I pitched the dry yeast right on top of the cooled wort after aerating it. About a minute later I aerated the wort again mixing the yeast up and spreading them around the entire keg to mix thoroughly with the wort. A quick starting fermentation is always a good sign that this fermentation will go well.

  After 10 full days of fermentation at 70F the hydrometer reading was 1.019 pretty close to the estimated final gravity of 1.015 so tomorrow I'm going to transfer them to corny kegs, give them a little gas and let them condition out for another 4 weeks or so before drinking.

Sanitized the corny kegs then racked the SPA to them today. Gassed them with 10 psi to set the lid seals and purge the O2 out of them. I'll let them condition in my office for another 3-4 weeks before tapping in. The samples I tasted form both kegs when filling were great, this is going to give me something to look forward too in the coming weeks.

I put one of the corny kegs in the refrigerator on June 20th and gassed it with 30 psi of Co2, it had been conditioning for a little over 3 weeks. A few days later I drew off a couple of glasses to see how it tasted and it definitley needs more conditioning time.

SPA Sample After 24 Days
(June 23, 2011) When I drank it there was not much hop flavor or aroma present, this one could definitely have benefited by some dry hopping, I may drop a sanitized muslin sack with .5 ounce of Cascades into each of the kegs in another week or so and let them sit for another week. The beer also had a biscuit finish and an slight alcohol bite that warmed the stomach a bit as it went down.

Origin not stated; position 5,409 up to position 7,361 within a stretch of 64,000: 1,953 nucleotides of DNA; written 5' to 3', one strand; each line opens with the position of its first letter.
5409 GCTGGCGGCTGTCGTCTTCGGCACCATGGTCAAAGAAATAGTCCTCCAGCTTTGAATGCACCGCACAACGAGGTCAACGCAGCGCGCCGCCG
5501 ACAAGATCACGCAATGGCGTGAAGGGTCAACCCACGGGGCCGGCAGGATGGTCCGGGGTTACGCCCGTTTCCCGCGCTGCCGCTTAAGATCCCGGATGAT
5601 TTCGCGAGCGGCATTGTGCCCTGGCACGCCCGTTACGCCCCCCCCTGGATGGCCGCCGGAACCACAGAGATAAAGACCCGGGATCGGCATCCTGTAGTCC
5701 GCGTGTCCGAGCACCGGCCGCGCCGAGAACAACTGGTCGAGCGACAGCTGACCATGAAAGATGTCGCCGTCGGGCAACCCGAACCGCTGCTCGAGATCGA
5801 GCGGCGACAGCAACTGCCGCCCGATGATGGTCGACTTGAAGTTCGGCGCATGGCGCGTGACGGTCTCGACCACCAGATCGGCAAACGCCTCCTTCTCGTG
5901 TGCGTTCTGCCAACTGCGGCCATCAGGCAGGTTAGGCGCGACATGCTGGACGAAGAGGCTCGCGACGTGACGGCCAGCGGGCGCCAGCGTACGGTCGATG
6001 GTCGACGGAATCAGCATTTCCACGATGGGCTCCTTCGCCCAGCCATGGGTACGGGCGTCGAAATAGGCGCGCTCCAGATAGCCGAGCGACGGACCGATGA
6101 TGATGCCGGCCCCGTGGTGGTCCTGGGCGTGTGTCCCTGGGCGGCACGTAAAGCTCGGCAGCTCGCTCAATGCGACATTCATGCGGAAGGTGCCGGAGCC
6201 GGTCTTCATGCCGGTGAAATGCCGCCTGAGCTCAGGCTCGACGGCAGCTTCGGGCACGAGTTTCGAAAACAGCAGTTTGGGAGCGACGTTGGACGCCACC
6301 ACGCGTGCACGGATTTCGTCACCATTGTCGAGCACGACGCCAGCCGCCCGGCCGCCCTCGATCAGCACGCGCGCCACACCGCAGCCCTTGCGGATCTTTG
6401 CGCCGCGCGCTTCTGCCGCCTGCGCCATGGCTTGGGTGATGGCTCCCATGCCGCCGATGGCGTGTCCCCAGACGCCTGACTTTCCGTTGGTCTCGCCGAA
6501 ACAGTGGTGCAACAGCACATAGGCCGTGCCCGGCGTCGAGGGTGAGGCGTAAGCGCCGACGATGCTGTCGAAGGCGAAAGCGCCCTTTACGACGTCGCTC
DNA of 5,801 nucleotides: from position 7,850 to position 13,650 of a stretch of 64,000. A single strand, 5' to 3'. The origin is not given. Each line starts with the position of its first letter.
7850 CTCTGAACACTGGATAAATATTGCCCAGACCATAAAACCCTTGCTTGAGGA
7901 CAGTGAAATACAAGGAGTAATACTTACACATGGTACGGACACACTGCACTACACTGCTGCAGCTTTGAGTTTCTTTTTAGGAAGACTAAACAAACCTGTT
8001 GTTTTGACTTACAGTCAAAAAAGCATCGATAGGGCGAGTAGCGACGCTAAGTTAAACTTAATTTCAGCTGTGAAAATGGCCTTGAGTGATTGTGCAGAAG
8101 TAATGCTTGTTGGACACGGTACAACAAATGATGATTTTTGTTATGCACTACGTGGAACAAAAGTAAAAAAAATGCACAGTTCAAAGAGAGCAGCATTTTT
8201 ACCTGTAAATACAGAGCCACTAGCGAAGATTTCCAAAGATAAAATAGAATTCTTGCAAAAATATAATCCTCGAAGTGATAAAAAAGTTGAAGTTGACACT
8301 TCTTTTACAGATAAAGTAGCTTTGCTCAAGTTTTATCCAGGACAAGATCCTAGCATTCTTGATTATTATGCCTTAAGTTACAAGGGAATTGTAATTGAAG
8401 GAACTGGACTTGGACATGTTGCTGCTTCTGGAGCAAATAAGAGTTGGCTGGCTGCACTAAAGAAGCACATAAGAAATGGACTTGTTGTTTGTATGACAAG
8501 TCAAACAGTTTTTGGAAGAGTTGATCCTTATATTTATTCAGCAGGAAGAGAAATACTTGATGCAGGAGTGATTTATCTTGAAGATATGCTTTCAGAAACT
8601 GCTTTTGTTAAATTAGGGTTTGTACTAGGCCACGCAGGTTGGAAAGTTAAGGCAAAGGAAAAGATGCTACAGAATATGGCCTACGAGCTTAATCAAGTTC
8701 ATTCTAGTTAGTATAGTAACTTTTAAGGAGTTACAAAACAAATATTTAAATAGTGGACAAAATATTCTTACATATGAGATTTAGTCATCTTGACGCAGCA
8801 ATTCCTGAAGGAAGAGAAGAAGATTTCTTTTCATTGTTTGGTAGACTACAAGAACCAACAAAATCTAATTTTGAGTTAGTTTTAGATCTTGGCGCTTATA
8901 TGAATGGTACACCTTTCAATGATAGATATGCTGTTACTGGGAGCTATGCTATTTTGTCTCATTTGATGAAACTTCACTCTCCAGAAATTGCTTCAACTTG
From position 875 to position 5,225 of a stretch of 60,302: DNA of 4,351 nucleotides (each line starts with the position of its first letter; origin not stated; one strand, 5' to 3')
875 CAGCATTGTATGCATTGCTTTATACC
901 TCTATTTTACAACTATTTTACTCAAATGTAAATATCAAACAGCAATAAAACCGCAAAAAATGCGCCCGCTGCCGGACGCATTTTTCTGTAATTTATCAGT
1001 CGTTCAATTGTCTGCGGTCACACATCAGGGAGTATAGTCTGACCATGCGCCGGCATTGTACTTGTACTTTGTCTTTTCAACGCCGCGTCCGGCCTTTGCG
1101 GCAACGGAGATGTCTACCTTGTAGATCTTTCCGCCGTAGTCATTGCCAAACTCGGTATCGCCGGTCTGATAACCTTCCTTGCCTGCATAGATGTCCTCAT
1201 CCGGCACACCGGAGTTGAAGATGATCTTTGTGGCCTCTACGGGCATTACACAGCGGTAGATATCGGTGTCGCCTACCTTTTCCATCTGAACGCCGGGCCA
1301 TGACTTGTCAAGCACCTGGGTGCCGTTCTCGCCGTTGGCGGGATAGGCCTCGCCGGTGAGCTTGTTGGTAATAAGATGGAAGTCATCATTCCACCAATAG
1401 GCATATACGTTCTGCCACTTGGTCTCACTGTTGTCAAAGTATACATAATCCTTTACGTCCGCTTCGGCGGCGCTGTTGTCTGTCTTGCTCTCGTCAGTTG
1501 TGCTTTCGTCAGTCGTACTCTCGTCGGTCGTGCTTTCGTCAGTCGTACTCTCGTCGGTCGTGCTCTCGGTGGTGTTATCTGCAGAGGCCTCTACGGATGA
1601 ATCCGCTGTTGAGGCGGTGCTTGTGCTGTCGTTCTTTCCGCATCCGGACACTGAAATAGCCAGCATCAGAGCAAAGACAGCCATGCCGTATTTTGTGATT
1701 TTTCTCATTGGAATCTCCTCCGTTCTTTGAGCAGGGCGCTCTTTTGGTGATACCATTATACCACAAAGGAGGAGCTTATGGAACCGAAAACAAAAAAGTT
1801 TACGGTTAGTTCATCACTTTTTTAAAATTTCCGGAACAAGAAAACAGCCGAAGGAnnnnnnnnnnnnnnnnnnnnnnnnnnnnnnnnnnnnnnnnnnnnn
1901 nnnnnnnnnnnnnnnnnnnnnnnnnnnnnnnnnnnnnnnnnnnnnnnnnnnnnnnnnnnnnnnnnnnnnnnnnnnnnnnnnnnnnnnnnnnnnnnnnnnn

I have to let this one condition out  for a few more weeks before I try it again as 4 weeks after brewday is just too soon to be drinking this beer. The other keg is conditioning in the basement where the temperature is still below 70F and I'll tap this one in four weeks to see how it tastes.

1 comment:

  1. Last time I was at keystone home brew, I picked up a large auto syphon and clip. Used for that wheat I brewed, worked nice. To transfer from a 5 gallon bucket to the mr. beer fermenters (secondary). Its strange reading about things I'm doing my self here :) Good to know that I'm on the right track!